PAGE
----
But, in the stereotypical binary of the weak goddess and strong god, we already see the failure of the divine feminine to dismantle patriarchy. An example of this binary in Chinese philosophy would be the yin and yang, in which a negative, dark, feminine principle complements a positive, bright, masculine one. The divine feminine movement attempts to reclaim female authority from obscurity by extolling the meek, nurturing, yielding nature of the goddess and ignoring her strong, confident, assertive nature—but this is oxymoronic, because it suggests that women’s power lies in their powerlessness. How can women gain power and influence equal to that of men if they are essentially less powerful and influential than men? It just doesn’t make sense. So, with its schizophrenically passive-aggressive, powerful yet powerless goddess, the divine feminine simply gives patriarchy room to flourish.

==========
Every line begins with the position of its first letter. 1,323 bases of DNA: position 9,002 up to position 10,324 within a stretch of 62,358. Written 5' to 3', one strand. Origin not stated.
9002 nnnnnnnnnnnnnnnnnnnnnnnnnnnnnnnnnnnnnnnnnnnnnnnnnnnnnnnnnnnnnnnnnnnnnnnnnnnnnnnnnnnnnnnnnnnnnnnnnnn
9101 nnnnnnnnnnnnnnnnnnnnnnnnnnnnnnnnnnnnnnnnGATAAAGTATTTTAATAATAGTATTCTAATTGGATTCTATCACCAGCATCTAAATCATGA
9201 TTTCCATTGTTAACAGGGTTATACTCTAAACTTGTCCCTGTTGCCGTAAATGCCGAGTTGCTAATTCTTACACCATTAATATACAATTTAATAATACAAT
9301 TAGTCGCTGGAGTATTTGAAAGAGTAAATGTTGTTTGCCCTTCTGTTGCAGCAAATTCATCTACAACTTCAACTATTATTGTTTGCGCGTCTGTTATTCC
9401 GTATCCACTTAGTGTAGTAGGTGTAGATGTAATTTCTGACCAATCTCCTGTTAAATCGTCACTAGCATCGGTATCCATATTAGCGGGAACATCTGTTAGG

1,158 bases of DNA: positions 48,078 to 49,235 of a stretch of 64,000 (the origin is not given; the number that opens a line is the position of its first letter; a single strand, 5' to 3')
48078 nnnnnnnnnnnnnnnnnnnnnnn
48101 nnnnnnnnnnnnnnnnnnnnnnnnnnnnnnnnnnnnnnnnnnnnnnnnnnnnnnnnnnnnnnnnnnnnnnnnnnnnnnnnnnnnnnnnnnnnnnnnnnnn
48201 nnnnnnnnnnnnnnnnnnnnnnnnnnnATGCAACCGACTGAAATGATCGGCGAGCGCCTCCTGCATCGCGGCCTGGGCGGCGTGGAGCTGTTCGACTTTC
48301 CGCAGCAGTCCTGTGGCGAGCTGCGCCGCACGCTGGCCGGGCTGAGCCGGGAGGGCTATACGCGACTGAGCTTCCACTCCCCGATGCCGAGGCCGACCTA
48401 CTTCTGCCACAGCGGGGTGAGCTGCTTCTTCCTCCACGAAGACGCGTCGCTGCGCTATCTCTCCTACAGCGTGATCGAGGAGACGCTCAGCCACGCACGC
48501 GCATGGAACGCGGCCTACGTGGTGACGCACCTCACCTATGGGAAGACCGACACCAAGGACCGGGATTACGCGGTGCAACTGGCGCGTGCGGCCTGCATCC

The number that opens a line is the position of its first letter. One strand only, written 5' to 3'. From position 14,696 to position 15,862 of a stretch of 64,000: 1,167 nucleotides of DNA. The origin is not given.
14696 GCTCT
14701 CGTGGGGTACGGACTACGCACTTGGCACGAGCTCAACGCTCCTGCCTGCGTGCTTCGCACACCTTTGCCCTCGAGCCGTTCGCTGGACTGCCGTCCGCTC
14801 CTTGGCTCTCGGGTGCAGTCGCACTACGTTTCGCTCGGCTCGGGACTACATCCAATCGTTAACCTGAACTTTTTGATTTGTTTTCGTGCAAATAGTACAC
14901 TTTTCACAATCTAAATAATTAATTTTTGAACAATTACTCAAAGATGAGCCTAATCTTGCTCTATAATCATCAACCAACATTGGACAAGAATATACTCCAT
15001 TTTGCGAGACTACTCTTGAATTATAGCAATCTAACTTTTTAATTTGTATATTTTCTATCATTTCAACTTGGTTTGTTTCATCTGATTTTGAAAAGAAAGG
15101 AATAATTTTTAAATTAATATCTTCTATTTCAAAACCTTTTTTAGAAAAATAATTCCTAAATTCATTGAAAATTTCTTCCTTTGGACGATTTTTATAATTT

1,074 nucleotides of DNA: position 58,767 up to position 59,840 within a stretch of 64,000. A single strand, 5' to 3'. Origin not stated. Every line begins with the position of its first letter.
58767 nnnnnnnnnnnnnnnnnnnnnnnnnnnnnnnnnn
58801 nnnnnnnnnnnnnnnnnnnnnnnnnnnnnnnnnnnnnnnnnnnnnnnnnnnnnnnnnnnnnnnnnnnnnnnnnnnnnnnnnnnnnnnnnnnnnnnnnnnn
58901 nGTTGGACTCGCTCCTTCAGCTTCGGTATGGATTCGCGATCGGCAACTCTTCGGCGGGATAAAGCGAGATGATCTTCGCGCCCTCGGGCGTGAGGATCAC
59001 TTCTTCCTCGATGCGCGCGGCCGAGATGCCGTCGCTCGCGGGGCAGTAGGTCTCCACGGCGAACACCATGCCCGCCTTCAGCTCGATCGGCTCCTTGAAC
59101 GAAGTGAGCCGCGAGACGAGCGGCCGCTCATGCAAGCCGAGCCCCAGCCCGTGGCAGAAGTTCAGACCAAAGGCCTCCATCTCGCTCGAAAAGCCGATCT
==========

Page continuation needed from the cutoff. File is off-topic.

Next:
Now, critics of this view will argue that the binary isn’t really that black and white. “Each man has a feminine side, and each woman, a masculine side”, they will assure you, glowing with pride in their observation. They will point out, for example, that in the yin and yang model, each side has a little bit of the other within it. This is true, but it is also true that the yin is still overwhelmingly dominant and “masculine”, and the yang, overwhelmingly passive and “feminine”, so it doesn’t achieve much to say “there’s a little bit of the other in each”. Besides, it’s a circular argument. Arguing that there is no pure masculinity or femininity, and that each man is a little feminine, and each woman, a little masculine, is a homunculus fallacy, because it still relies on the use of the discrete terms “masculine” and “feminine” to explain gender. Once again, we see how the divine feminine fails to completely liberate male and female from oppressive sex roles.